East-West Church & Ministry Report
Vol. 13, No. 4, Fall 2005, Covering the Former Soviet Union and Central and Eastern Europe



Book Review

Johnson, Paul H., ed. The CoMission. Chicago: Moody, 2004.

In the 1990s American evangelical missionaries chose to target a key social group — school teachers. It was a risky decision due to the fact that Russian school teachers represent an occupational group in which atheism and indifference toward religion are prevalent. At the same time, evangelism in Russia desperately needs a work with this particular audience. During the years of state atheism, Christian faith disappeared from young people, teachers, and altogether from a wide strata of the intelligentsia. The return of faith to the educated and socially active strata of the population is necessary and critically important for the spiritual enlightenment of Russia.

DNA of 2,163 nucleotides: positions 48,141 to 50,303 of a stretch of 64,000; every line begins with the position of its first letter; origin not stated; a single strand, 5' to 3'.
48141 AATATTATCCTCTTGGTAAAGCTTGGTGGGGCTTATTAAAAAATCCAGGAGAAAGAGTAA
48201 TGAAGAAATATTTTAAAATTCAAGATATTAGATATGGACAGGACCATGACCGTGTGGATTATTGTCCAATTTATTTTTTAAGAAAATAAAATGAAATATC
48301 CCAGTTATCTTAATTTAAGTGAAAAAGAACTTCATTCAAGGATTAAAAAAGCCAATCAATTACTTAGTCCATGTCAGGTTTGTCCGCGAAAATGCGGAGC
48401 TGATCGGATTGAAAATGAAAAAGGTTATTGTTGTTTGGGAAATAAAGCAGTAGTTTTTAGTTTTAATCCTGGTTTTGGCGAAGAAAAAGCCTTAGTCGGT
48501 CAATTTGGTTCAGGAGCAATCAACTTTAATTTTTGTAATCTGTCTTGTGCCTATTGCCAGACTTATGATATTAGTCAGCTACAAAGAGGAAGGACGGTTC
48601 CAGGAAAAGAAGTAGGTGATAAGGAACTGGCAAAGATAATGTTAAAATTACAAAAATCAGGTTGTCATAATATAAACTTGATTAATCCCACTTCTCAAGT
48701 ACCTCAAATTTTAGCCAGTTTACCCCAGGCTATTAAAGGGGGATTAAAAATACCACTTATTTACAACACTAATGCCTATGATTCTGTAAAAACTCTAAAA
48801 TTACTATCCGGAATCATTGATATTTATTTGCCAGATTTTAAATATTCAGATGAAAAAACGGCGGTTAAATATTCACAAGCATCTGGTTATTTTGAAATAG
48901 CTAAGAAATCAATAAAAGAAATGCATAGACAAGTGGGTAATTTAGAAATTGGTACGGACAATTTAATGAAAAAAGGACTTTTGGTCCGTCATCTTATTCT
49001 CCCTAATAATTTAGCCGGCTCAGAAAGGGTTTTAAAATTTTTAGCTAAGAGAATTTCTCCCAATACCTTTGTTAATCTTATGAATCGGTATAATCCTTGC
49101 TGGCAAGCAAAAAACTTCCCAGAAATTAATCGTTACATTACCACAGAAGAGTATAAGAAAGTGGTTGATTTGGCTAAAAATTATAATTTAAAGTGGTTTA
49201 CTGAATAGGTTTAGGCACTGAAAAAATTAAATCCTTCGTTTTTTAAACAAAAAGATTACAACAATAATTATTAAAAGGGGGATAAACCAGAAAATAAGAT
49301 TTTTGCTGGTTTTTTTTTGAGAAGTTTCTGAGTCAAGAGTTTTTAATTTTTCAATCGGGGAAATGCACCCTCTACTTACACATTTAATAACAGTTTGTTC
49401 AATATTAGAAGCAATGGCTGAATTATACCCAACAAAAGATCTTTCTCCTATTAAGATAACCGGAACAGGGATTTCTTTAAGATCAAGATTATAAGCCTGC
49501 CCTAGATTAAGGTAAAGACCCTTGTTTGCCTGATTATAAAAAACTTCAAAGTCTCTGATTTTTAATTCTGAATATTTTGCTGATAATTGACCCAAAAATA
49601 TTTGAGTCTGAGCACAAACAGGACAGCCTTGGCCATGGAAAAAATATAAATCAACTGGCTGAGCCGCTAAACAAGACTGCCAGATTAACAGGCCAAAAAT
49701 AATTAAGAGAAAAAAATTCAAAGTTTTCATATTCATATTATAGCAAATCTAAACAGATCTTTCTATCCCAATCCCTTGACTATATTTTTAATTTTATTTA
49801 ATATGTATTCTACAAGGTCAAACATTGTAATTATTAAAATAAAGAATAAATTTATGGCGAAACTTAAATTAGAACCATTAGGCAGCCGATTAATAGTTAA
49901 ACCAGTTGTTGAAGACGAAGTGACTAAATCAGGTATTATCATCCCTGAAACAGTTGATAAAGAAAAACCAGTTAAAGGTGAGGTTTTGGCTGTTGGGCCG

The testimonies of CoMission participants gathered here underscore the depth of the cultural differences between the U.S. and modern Russia. A spirit of skepticism, despondency, and lack of faith in one’s own strength prevails now in Russia, in contrast to American enthusiasm, optimism, and creative energy. American spirituality both frightened and attracted Russians. Tatyana Molodyk, a pastor of the Russian United Methodist Church who came to God under the influence of American missionaries, shared with me: “I always considered that people become believers due to sorrow, illness, and failure; grief is a sister of Christian faith. Getting to know American missionaries, I saw an opposite concept — faith as a fruit of joy, the fullness of life, and gratitude to God for self-realization on earth. In the beginning, it amazed me and scared me, and then I started seeking that particular faith, and I have found it.”